The programme provides midwives with the knowledge and skills to meet the needs of women and their families in an individualised, culturally sensitive manner. The first three years combine learning in both university and midwifery practice in the maternity hospitals and will take place during the academic year with usual academic holidays. Midwifery students will also undertake other practice placements, for example, mental health, medical, surgical etc. The final year will include a 36 week period of internship in midwifery practice for which the students will be salaried.
The programme content will cover such areas as:
- Midwifery practice – knowledge and skills
- Communication and interpersonal skills
- Professional, personal, ethical and legal issues
- Knowledge base for midwifery practice to include: Biological sciences, psychology, pharmacology, non-pharmaceutical approaches
- Sociology for midwifery practice
- Health promotion
- Maternal and social care services in Ireland
Giving birth is a unique and special time for each woman and her family. It is a time of major change for families, especially for those becoming parents for the first time. Each woman, journeying through pregnancy and birth, draws from her individual life experiences and these influence her unique perceptions of and expectations for birth. Childbirth is a life changing physiological event for the whole family.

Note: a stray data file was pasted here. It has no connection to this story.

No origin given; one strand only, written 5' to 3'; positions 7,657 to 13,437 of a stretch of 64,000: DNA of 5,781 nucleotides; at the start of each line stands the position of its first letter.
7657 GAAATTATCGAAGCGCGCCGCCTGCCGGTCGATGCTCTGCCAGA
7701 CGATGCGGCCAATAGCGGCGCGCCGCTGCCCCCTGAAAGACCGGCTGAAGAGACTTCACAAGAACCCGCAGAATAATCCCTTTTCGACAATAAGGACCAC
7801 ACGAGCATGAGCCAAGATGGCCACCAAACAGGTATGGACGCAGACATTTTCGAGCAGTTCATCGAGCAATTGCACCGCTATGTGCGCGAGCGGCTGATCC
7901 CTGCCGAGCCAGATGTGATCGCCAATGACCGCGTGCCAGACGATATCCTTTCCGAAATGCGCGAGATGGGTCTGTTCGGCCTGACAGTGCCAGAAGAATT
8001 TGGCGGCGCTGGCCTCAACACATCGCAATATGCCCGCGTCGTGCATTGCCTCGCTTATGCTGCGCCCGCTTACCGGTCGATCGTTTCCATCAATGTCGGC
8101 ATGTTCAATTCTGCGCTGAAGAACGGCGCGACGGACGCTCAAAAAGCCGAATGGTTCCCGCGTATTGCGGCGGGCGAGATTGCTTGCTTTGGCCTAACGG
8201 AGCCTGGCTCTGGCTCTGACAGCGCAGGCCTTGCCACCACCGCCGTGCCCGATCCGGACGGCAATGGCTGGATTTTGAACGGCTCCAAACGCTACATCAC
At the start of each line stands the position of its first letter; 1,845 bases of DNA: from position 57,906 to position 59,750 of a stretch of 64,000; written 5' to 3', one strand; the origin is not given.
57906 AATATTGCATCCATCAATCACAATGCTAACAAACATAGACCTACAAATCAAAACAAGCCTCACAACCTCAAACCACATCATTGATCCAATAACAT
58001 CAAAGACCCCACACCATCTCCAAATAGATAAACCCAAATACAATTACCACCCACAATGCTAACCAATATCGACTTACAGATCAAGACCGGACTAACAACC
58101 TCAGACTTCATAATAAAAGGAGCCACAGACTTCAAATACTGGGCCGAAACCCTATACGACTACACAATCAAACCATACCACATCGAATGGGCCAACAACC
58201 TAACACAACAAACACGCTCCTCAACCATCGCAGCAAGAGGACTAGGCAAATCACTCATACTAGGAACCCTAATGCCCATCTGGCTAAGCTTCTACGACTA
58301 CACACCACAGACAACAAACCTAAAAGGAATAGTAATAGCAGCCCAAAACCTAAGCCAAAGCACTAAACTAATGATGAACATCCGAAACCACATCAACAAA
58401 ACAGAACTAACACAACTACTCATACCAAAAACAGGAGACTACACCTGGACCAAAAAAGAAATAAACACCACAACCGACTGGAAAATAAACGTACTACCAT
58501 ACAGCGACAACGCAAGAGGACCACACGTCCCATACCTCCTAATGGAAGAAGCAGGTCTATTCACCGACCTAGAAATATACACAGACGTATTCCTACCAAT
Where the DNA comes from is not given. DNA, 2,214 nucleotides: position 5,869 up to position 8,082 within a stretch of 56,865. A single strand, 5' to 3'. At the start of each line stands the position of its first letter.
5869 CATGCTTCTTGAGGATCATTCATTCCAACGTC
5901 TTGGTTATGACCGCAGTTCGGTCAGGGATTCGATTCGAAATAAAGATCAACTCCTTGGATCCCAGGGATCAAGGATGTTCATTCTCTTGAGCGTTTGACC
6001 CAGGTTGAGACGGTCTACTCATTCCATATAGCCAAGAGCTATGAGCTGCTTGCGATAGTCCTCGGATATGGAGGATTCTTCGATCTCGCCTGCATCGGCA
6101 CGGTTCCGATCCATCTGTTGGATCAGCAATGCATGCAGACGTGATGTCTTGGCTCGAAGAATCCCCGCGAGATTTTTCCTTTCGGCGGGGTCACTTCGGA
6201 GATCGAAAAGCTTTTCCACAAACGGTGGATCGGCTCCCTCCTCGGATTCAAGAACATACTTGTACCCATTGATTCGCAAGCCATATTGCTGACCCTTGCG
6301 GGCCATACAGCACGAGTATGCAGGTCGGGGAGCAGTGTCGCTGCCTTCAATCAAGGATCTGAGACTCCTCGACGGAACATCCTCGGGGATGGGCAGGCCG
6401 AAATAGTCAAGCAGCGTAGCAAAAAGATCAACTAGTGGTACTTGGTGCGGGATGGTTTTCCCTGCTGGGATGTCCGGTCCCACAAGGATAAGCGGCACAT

The term ‘midwife’ means ‘with woman’. The concept of partnership between the woman and the midwife is fundamental to midwifery practice and is based on mutual trust, support and collaboration. The midwife uses midwifery skills to provide care that is individual to each woman and recognises the woman’s ownership of her birth experience. Care for women experiencing a physiological pregnancy and birth is the core of practice of the midwife. The midwife is the key professional providing continuity of care and promoting choice and control to women in pregnancy and birth, and to women and their babies following birth.
The provision of midwifery care is constantly evolving to respond to the changing needs of women in Ireland and their families. Midwives provide care in maternity hospitals/units, the newly developed midwife-led units and increasingly through the provision of midwife-led services in the community. Midwives also work in partnership with obstetricians and other members of the healthcare team in particular when women experience complications in pregnancy and birth.
A variety of assessment methods will be used and aims to contribute to the student’s learning and self, peer and teacher assessment. Assessment of learning in midwifery practice is an important component of the programme and will take place throughout the programme. Other forms of assessment include written examinations and assignments, presentations, debates, teaching sessions etc.